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Timothy B. Lee

Timothy B. Lee

Timothy B. Lee covers technology policy, including copyright and patent law, telecom regulation, privacy, and free speech. He also writes about the economics of technology. He has previously written for Ars Technica and Forbes. You can follow him on Twitter or send him email.

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Brian Fung

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Andrea Peterson

Andrea Peterson covers technology policy for The Washington Post, with an emphasis on cybersecurity, consumer privacy, transparency, surveillance and open government. She also delves into the societal impacts of technology access and how innovation is intertwined with cultural development.

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Posted at 08:30 AM ET, 04/06/2011

The Circuit: White House spectrum forum, Dish buys Blockbuster, Cisco CEO vows to refocus

LEADING THE DAY: The White House will host a forum on spectrum auctions on Wednesday, presenting a letter of support signed by 100 economists who have endorsed the plan. There have been some questions about the need for auctions after the proposed merger between AT&T and T-Mobile. At the very least, the possible merger could raise doubts in lawmaker’s minds about the need for the plan.

In a recent research note, Paul Gallant of MF Global said “The  merger could be read by some in Congress as, ‘Do we need to pass  controversial spectrum legislation when AT&T is saying the T-Mobile  deal gives it access to more spectrum?’ ”

DISH Network buys Blockbuster: Dish Network announced that it won the auction for video-rental retailer Blockbuster on Wednesday morning. The network’s winning bid was valued at approximately $320 million. The deal is expected to close in the second quarter of 2011.

Dish explained its rationale in a statement issued Wednesday morning, saying Blockbuster’s brick-and-mortar locations and multiple delivery methods complement Dish’s current services. In the statement, Tom Cullen, the company’s  executive vice president of Sales, Marketing and Programming said, “While Blockbuster's business faces significant challenges, we look forward to working with its employees to re-establish Blockbuster's brand as a leader in video entertainment.”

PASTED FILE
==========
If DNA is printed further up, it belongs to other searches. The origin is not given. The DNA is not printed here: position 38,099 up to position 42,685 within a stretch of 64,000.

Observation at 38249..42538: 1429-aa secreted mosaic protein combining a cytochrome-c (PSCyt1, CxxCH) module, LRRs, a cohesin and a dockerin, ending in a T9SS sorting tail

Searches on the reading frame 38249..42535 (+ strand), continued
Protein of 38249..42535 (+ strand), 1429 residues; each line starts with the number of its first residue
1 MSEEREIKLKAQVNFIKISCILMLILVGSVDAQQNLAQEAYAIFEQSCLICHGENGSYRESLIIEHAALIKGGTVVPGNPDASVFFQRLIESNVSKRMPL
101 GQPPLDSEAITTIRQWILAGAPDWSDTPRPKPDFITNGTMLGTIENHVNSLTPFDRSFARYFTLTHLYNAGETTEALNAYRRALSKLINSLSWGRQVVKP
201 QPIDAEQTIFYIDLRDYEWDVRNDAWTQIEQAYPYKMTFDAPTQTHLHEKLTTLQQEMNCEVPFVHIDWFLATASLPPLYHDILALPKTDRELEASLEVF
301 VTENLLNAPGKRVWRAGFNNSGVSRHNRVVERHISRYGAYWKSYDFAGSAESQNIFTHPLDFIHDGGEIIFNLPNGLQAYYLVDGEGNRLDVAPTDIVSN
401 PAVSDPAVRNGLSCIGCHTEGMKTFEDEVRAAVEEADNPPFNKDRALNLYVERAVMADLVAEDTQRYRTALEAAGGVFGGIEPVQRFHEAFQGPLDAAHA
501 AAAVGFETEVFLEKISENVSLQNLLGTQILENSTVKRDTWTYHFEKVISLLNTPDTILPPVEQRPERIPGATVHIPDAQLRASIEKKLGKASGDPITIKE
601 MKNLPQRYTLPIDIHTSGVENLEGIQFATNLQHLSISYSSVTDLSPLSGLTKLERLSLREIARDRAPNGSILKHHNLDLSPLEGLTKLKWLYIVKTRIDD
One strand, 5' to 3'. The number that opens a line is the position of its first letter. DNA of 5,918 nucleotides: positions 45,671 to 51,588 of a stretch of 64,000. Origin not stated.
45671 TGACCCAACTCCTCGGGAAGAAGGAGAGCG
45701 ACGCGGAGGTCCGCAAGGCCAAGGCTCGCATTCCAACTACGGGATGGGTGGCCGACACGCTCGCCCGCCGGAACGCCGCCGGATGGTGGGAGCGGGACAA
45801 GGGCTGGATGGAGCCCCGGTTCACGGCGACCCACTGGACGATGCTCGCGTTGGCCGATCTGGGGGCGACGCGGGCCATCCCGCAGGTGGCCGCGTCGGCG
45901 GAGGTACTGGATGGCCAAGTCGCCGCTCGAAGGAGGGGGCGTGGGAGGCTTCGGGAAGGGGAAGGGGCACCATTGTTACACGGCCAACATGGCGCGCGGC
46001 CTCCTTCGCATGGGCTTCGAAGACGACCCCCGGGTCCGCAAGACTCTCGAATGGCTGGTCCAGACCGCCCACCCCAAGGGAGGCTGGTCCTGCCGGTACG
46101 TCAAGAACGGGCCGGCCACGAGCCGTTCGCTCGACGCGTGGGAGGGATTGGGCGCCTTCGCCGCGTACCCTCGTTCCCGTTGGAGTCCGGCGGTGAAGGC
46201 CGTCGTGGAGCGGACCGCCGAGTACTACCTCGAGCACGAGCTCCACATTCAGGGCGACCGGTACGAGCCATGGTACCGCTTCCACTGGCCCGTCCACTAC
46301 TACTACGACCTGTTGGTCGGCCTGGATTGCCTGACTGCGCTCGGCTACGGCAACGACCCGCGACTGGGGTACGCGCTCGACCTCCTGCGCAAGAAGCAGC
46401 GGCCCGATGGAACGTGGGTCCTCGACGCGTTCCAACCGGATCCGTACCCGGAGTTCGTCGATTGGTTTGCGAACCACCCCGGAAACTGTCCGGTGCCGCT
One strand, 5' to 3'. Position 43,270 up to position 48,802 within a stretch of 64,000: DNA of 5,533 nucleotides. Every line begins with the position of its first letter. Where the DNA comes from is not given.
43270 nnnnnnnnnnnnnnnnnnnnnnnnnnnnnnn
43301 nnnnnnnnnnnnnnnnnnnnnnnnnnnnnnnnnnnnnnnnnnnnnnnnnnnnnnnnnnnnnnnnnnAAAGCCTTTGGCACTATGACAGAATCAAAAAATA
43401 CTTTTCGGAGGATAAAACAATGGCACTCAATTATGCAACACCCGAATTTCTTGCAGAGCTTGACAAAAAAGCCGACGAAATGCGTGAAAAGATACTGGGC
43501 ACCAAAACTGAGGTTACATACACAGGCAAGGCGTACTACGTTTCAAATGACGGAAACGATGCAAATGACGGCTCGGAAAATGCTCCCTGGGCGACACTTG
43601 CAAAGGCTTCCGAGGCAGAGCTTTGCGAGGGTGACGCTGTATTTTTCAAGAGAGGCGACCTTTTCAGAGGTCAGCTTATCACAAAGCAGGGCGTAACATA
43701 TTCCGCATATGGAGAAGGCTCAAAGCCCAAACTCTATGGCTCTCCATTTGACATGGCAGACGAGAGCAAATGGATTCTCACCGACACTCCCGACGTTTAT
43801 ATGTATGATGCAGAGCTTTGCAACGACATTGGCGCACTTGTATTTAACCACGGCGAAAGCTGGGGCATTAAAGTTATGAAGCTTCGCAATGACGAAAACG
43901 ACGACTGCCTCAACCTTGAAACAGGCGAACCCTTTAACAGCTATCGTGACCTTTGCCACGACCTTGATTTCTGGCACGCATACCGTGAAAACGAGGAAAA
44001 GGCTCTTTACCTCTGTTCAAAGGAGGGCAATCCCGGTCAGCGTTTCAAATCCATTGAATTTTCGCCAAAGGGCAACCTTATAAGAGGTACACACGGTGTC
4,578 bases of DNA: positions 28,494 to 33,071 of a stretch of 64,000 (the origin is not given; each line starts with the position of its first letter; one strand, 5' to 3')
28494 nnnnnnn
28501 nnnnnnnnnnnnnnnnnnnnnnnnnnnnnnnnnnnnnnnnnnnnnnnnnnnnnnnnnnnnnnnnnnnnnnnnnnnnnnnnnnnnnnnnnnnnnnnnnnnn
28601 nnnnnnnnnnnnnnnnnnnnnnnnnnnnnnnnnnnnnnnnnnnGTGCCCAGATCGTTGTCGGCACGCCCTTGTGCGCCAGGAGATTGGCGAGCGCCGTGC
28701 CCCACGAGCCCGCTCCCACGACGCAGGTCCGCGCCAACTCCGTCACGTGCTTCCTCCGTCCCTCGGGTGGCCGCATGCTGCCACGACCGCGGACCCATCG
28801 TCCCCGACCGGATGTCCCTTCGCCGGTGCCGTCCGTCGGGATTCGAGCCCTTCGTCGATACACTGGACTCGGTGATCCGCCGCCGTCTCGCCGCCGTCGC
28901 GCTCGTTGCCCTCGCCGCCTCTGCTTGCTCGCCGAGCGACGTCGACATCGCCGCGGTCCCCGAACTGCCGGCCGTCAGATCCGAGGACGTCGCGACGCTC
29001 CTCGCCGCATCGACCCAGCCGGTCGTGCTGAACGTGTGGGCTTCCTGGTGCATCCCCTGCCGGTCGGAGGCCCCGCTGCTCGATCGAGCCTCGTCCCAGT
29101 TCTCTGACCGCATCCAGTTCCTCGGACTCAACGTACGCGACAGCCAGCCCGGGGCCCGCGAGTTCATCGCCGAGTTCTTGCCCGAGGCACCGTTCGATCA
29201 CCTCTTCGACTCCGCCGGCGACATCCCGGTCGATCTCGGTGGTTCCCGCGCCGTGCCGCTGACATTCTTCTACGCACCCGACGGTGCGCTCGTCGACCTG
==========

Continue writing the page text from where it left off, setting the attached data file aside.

Cisco CEO vows to restore company focus:In a memo to staff, Cisco CEO John Chambers said that  while the company has a strong vision and strategy, it has lost focus and been slow to react. Reuters first reported the nearly 1,500-word memo, which was posted on Cisco’s company blog.

“Bottom line, we have lost some of the credibility that is foundational to Cisco’s success – and we must earn it back,” Chambers wrote.

Senate Judiciary addresses privacy again: The Senate Judiciary Committee will take up privacy again in a hearing this morning. U.S. Commerce general counsel Cameron Kerry and Department of Justice Deputy Attorney General James A. Baker will testify.

House net neutrality vote Thursday: The House will vote on the net neutrality disapproval resolution Thursday, after passing a rule to proceed with the vote on Tuesday, The Hill reported. The resolution would appeal the net neutrality regulations the Federal Communications Commission passed last year.

Apple wins patent suit: A judge overturned an order that Apple pay $625.5 million to Mirror Worlds, LLC, for patent violations.  According to the Associated Press, the U.S. District Court ruling overturns one of the largest patent infringement verdicts in history. The patents in question relate to Apple’s Cover Flow, Time Machine and Spotlight features.

Twitter wins San Francisco tax break: Twitter will get a tax break and stay in San Francisco, after the city approved a proposal to exempt a payroll tax for companies that move to the city’s Tenderloin district. Twitter had earlier signed a letter to lease office space in that district if the exemption was approved.   The vote was approved 8-3 by the city’s board of supervisors.

The vote will save the company about $22 million in taxes over six years, the San Francisco Chronicle reported. Twitter had threatened to move south if the tax break did not go through.

By  |  08:30 AM ET, 04/06/2011

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